November 19th, 2008

#1357: Chicory

I've continued to add pages, averaging about 1 per day, and I've gotten to the logical end of the scene I was working on--and IMHO it's funny and works fine--so now I need to figure out how to make the jump to a new sequence. There's nothing else I can really do with the current scene; extending it any farther will make it tedious.

I even gave thought to ending the chapter right there, but decided not to; I know where the story has to go next, anyway.

* * *

We have had a very little bit of snow here, just enough to dust the ground and prove that it's cold enough for snow to stick. If we get walloped, it'll mean the plows coming out and the salt trucks and all the other wintery highway goodness that comes with them.

Fortunately the forecast is looking rather dry. From here it looks like it's going to be a rather dry winter, which is more-or-less okay with me. (Of course, I might have said the same thing last year, and we got pounded with snow. The only thing that kept us from being buried was that the snow melted off between storms.)

Indiana, of course--downwind of Lake Michigan--has been pounded with lake-effect snow. Driving home this morning I saw the clouds in the distance and realized I was seeing lake-effect snow clouds, and I wondered how many thousands (millions?) of gallons of water those clouds represented.

* * *

We still don't have a sink, though there is now a faucet. The sink didn't include the strainers, so there's nothing for the drain pipe to connect to. End result, the guy's supposed to come back tomorrow and finish the sink. *sigh*

* * *

Monday night was sufficiently strenuous that I slept all day. So now it's 2 AM and I still want to sleep more. *sigh*

#1358: More men wanted for classrooms.

Fewer men teaching these days for some reason. Maybe part of it is that men don't want to be accused of being pedophiles--and any man who decides he's going to be a teacher has to take seriously the fact that he might well be accused of inappropriate behavior at some point in his career. Particularly in today's climate.

* * *

Lawsuit-happy man banned from suing. This guy has filed over 400 lawsuits--not incidentally getting himself a chunk of the settlements--under the "Americans With Disabilities" act (ADA). But a judge dropped the banhammer on him, issuing an order to the effect that the guy could no longer file lawsuits under the ADA. This order has been upheld on appeal, and the Supreme Court won't hear the case, so he's going to have to go find himself another occupation.

* * *

For crying out loud. Can we stop with the stupid and incorrect Star Trek references?

The "deflector shields" that are used on the Enterprise aren't magnetic fields. They are some kind of force fields; exactly what they are and how they work are--naturally--not explained since they're approximately "magical", according to Clarke's law.

This method will require a huge power source. The article is sparse on technical details but you cannot generate a huge magnetic "bubble"--one big enough to contain a spacecraft--without big electromagnets and an equally large power supply.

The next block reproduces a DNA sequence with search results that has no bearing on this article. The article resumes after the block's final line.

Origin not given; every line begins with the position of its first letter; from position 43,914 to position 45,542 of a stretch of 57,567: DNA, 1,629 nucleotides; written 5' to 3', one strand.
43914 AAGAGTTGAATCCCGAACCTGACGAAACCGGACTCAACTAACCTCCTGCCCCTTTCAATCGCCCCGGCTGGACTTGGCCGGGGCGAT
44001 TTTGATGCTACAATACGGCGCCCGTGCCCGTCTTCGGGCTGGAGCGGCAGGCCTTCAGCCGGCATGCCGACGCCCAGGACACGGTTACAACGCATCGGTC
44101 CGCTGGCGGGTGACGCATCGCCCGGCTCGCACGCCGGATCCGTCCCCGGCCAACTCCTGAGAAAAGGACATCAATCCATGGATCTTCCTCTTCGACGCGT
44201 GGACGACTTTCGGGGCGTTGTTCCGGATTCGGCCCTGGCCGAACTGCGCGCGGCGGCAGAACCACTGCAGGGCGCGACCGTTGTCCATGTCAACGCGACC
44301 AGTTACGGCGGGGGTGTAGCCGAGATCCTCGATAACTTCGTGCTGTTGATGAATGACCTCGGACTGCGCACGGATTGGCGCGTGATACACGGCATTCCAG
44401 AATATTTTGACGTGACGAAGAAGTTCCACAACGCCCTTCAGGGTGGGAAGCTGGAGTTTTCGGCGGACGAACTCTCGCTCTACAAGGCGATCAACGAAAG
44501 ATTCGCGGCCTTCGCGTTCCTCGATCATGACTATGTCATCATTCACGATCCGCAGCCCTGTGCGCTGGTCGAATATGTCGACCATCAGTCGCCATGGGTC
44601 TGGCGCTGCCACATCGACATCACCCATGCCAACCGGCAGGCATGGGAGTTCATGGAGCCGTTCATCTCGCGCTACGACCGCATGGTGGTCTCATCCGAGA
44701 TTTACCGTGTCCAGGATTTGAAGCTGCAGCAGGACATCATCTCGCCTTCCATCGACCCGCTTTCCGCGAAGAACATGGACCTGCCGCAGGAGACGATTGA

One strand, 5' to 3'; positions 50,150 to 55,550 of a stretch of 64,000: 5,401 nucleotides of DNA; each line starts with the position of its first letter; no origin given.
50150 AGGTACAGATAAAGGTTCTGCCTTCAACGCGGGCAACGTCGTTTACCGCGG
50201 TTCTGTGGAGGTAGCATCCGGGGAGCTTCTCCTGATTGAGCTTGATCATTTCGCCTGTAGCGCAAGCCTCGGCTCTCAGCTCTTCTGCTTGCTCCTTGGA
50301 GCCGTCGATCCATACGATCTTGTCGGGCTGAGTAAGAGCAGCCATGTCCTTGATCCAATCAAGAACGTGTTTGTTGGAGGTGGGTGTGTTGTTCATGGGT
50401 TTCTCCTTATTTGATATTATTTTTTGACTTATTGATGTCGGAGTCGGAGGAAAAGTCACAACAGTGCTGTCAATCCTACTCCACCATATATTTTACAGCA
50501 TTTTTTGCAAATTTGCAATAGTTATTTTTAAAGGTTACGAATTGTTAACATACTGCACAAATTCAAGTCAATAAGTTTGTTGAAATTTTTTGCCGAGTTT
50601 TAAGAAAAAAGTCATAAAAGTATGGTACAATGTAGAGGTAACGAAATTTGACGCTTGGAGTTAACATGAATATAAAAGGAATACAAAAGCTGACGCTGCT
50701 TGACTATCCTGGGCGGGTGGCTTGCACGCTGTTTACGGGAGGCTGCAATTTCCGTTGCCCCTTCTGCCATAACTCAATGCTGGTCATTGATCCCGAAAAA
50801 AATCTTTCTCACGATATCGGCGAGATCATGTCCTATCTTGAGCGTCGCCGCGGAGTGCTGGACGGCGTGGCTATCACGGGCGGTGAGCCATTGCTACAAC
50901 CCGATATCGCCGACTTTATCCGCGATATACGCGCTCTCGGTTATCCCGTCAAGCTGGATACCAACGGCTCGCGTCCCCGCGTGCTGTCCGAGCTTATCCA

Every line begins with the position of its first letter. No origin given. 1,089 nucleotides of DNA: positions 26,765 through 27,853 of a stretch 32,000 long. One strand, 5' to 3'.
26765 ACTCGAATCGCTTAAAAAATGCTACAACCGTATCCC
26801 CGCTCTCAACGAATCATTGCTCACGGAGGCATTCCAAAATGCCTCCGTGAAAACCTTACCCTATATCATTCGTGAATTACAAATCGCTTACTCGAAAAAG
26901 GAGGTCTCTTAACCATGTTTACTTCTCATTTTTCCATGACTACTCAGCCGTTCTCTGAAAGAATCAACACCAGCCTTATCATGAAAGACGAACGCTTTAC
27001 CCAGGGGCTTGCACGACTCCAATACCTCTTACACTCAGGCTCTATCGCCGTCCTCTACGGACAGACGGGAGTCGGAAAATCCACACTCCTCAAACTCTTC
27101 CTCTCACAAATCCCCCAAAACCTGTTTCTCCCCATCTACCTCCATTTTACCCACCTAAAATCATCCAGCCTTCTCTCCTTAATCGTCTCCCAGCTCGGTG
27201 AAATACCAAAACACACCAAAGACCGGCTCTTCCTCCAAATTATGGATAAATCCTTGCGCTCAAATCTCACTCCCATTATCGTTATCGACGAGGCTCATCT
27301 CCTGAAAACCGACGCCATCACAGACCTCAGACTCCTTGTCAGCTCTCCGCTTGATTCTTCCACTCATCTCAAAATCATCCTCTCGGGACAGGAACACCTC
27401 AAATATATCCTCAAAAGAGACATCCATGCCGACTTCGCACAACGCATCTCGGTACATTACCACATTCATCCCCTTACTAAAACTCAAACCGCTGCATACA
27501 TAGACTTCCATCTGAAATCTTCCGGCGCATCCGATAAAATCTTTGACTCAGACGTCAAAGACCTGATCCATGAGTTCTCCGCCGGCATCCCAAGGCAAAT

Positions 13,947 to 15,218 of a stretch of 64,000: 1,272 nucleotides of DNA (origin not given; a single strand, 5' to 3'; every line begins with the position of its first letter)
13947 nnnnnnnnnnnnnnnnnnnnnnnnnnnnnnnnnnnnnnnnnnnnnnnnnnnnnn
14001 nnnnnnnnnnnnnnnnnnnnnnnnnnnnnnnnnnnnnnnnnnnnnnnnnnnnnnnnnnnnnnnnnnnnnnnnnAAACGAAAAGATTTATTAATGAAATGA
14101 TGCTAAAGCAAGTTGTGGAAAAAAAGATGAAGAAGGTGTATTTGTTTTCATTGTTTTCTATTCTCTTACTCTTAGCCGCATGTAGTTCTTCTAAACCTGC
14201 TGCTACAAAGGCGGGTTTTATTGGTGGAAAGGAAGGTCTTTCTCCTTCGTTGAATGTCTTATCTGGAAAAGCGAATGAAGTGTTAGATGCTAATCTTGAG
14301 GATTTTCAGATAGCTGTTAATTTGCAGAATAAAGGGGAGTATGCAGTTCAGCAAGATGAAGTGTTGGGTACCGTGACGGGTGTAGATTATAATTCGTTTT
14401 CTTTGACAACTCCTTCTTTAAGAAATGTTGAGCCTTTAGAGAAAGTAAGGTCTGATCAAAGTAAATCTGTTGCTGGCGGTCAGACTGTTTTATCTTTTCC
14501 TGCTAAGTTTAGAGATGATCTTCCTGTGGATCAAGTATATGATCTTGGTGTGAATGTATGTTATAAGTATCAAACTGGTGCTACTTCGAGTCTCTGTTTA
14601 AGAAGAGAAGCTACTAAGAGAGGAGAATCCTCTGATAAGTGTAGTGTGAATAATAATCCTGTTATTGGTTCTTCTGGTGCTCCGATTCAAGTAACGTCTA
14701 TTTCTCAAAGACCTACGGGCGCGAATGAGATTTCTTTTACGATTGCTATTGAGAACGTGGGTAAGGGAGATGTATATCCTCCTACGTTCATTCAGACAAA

The article admits this technique will only work for charged particles; it won't stop gamma radiation or X-rays, so you still need a big heavy shield--and if you already have the big heavy shield, you don't need the magnetic "bubble".

The shield, by the way, can be made of anything you want; you just need to adjust the thickness to account for its density. An inch of lead, a couple feet of lunar rock, a fathom of water--whatever. In fact, the latter case is the most obvious solution: the people aboard the ship are going to need water, and it also works well as thermal mass.

I don't know what I'm getting irate about, though. We're not even going back to the freaking Moon before 2020.

* * *

It's a cold and cloudy November morning, and I'm glad I have little-to-nothing I wish to do outside. I might go get my hair cut today.

With the exception of my west window, the window installation is finished. Finally. (The drywall under my window has come apart, succumbing to very little mechanical stress in the form of cat feet--years of the old windows leaking during particularly hard rains ruined the stuff. Until that drywall is replaced, the trim can't be put in. Argh etc.)

Other than a haircut, today's agenda includes a brief trip to the supermarket for a few sundries. And that's it. The closer it gets to the holidays the more I just want to stay home. I don't really know why, though.

* * *

I filled the Jeep yesterday with gas that cost $2.08 per gallon. I can't even remember the last time I paid that little for a gallon of gasoline. That price has remained fairly steady for at least a week, so we may be at the limit of how far it's going to fall. $2.08 is doable.

I also can't remember the high point for gasoline prices this past year. I know it was more than $3.60 per gallon, but can't recall the actual peak price nor when it happened.

But I also know that this price isn't going to last. We've got a President-elect who has expressed his desire to make energy expensive (though he has not put it that way) and gas prices will soon be right back up there in the stratosphere.

It'll be interesting to see what the press has to say when Obama's policies jack up energy costs. I can't wait to hear what the moonbats say, either; they said that it was Bush's fault gas cost so much (Bush was helping his friends in the oil industry, you see)--so what will they say when gas prices skyrocket under Obama? Does Obama have friends in the oil industry? Or will the moonbats say that the oil guys are "punishing" us?

I think that latter excuse will be it. The oil companies will be punishing us for not electing a Republican. Heh.